NASCAR Hall Of Fame Has Five New Members
By Jim Pedley | Managing Editor
CHARLOTTE, N.C. – In the end, it took what one member of the voting panel called a green/white/checkered restart, but the NASCAR Hall of Fame on Wednesday found out which five people would become its class of 2013.
The five are:
– Driver Herb Thomas
– Mechanic Leonard Wood
– Driver Rusty Wallace
– Driver/owner Cotton Owens
– Driver Buck Baker
For the first time in the four-year history of the voting process, a tied occurred in balloting. Voters had to be called back into session because of the tie and were asked to decide between Baker and Fireball Roberts.
Voting for this year’s class was as evenly distributed as any previous NASCAR Hall of Fame induction class. Thomas and Wood each garnered 57 percent of the vote, followed by Wallace (52%), Owens (50%) and Baker (39%).
Winston Kelley, executive director of the Hall of Fame, praised “the diversity” of the new class.
“By diverse I mean the different contributions, the types of people and the different eras they did it in,” Kelley said. “That’s the think I’m most pleased with.”
Thomas was a native of Olivia, N.C. He won 48 races in NASCAR’s premier series. His victories came in 228 starts, giving him a winning percentage of 21.05. Thomas was a two time champion (1951 and ’53). He was a three-time winner of the Southern 500. He retired in 1962.
Wood joins his brother, Glen, in the Hall (class of 2012). Together, they represented the most visible portion of the famed Wood Brothers Racing team of Stuart, Va. The team is credited with revolutionizing pit stops. So good were they that in 1965, they were invited to pit the Lotus of Jimmy Clark in the Indianapolis 500. The Woods fielded cars for such icons as David Pearson, Cale Yarborough, Dan Gurney and A.J. Foyt. When his election was announced Wednesday, the fans crowded into the Hall erupted in perhaps the loudest cheer of the day.
Wallace was nominated and elected in his first year of eligibility. The native of St. Louis won 55 Cup races (which ties him for eighth all-time) during his career. He won the 1989 championship, beating Dale Earnhardt Sr. by 12 points. Wallace, the 1979 USAC rookie of the year, was an excellent road racer. Wallace said he was shocked and humbled to be a first-ballot choice.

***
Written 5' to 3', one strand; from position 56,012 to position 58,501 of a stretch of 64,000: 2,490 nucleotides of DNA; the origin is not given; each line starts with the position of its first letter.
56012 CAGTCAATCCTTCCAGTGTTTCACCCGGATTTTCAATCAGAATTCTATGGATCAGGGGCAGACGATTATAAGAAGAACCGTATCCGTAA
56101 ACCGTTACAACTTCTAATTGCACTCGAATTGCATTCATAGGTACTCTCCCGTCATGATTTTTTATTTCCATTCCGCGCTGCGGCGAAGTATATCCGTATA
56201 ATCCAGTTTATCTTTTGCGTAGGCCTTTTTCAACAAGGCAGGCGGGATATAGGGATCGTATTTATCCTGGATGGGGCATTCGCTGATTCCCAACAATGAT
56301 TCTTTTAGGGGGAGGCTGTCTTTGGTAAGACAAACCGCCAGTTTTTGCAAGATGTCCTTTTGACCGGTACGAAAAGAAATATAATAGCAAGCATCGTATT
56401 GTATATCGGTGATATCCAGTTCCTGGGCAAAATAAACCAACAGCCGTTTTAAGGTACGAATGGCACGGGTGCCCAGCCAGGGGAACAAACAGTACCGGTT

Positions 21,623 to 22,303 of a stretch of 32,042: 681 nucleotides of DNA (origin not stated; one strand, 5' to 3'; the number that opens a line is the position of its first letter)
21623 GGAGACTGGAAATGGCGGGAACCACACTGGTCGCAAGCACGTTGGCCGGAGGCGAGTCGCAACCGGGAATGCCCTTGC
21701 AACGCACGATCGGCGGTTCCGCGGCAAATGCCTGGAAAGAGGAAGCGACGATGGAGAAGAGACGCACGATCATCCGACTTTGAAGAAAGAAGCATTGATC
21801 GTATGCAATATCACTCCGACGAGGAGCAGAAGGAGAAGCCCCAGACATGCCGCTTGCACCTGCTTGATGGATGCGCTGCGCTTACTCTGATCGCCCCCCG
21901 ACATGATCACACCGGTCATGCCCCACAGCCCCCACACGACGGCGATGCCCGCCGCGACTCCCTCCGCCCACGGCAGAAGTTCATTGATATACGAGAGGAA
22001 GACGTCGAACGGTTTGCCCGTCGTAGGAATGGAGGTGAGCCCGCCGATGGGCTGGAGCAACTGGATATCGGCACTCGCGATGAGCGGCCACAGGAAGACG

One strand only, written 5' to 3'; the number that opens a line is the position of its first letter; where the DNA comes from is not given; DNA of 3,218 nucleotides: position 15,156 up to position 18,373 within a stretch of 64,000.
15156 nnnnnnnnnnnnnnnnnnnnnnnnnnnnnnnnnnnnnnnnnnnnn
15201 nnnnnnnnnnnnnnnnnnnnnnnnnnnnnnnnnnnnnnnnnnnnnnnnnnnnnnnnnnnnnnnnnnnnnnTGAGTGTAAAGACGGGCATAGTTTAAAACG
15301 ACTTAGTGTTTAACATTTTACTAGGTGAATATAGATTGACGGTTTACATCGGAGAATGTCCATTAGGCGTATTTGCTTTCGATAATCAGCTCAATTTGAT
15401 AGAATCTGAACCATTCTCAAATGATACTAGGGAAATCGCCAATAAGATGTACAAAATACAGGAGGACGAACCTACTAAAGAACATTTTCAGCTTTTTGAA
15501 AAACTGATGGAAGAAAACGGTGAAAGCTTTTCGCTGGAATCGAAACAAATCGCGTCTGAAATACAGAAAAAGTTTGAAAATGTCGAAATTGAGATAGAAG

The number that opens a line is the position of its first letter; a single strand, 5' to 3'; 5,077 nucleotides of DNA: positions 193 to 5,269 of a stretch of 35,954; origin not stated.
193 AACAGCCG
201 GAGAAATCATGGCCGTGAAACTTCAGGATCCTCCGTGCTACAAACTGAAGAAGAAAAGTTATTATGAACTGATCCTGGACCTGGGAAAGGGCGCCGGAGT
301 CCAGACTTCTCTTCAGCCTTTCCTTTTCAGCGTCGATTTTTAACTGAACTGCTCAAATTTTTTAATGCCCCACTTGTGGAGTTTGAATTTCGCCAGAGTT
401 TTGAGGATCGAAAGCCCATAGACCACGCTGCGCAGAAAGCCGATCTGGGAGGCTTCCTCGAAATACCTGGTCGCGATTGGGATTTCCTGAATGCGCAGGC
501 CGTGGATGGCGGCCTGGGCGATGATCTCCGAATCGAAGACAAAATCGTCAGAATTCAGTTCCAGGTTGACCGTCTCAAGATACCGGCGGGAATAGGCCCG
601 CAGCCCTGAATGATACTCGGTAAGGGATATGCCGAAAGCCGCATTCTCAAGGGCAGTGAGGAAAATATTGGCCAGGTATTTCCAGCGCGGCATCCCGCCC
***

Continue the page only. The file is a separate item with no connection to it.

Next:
Owens was one of the sport’s true pioneers. A native of Union S.C., he drove in the premier series from 1950 to 1964. He won nine times as a driver and 38 times as an owner. He won the 1957 beach race in Daytona, beating a field of 135 other entrants. He fielded cars for such drivers as Junior Johnson and David Pearson.
Baker was also a true pioneer. He became the first driver to win two consecutive championships – in 1956, ’57. His first championship came in a Carl Kiekhaefer car, the second in his own car. Baker won 46 races, ties him for 14th on the all-time list. He was a tenacious Modified driver who carried his tenaciousness into the premier series.
The election of the class of 2013 means there are now 20 members enshrined in the downtown Charlotte Hall.
The first three classes were comprised of:
2010 – Richard Petty, Bill France Sr., Bill France Jr., Junior Johnson and Dale Earnhardt Sr.
2011 – David Pearson, Lee Petty, Bobby Allison, Bud Moore and Ned Jarrett.
2012 – Cale Yarborough, Darrell Waltrip, Glenn Wood, Dale Inman and Richie Evans.
Following the announcement of the 2013 NASCAR Hall of Fame class tonight, NASCAR announced the creation of a new award to honor the contributions of media to the success of the sport. This award, which will become part of the annual NASCAR Hall of Fame ceremonies beginning in February 2013, will bear the names of the first two award winners, legendary broadcasters Ken Squier and Barney Hall, and be called the Squier-Hall Award for NASCAR Media Excellence.
A special exhibit will be created as part of the existing media section within the NASCAR Hall of Fame to recognize the careers of Squier and Hall, as well as honorees in the years to come.
“Media have played an important role in the growth and popularity of NASCAR over the years by telling the stories of legendary drivers, championship moments and week-to-week action to millions of fans across the world,” said Brian France, NASCAR chairman and CEO. “The voices of Ken Squier and Barney Hall are an indelible part of our sport’s history and we couldn’t be more pleased to recognize their long and outstanding careers.”No Comment